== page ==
We’re reading Jan Chozen Bays’s How to Train a Wild Elephant at the Tricycle Book Club. At the beginning of this week we posted one of the mindfulness practices from the book, “Gratitude for the Body,” and today we’re following-up with the “Deeper Lessons” to be learned from that exercise. If you have questions or comments for Jan Chozen Bays please join the discussion!

Deeper Lessons
Nothing can thrive under bombardment by negative energy, not children, pets, potted plants or our body. When our body’s appearance does not meet the standards of our inner perfectionist or inner critic, we may begin to feel subtly frustrated or angry toward our body. This can also happen when a body part is in trouble, with injury or disease. We begin to fear or resent our body. This is not a healthy environment for our body, and can even create disease.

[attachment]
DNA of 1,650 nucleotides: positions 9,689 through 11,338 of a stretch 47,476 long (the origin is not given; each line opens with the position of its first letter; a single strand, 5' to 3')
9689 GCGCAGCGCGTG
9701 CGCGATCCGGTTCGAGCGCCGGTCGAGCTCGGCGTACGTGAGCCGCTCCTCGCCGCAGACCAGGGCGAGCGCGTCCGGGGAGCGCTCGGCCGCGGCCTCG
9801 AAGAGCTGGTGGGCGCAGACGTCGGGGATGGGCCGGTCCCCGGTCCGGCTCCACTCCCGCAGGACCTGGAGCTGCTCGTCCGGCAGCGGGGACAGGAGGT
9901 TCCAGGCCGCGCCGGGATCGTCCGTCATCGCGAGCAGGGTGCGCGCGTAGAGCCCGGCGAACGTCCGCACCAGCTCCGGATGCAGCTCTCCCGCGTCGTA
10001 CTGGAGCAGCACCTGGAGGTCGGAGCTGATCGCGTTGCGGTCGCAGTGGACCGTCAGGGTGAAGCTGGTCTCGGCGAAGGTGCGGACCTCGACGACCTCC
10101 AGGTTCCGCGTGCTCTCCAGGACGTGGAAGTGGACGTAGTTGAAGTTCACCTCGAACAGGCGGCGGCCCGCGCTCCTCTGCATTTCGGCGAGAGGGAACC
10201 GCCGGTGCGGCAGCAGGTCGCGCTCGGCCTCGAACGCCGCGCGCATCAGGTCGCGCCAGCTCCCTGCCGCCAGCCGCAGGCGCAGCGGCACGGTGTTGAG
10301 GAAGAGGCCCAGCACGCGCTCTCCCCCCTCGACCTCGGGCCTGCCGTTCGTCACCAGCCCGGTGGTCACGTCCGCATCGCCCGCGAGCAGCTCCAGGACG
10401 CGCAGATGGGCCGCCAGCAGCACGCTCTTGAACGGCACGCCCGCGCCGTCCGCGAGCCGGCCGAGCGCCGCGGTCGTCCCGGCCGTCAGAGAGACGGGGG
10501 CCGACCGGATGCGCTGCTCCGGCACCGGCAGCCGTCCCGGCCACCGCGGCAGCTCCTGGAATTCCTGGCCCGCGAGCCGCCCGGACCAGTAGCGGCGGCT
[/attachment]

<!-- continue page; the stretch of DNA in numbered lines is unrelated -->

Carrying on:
Gratitude practice is a way to shift the emotional tone of our mind from negative to positive. We realize how hard our body parts are working for us, night and day. We realize that most of our body is working fine. The many tasks our body performs are very complicated—it is not a surprise when a few parts have difficulties. Gratitude creates a palpable force, a healing force. People often find that when they send it to their bodies, they feel better physically. Mental tension creates physical tension, which restricts blood flow and constricts muscles. As I age, my body objects to getting up early in the morning. When I do gratitude or loving kindness practice for my body at the start of morning meditation, it’s like taking two aspirin. If I do it before falling asleep, I can relax more deeply. And when I do it for my body when it’s tired or sick, it feels like a healing balm.

Final words
Express gratitude for your body at least once a day, every day. It’s the best kind of alternative medicine.

Temple
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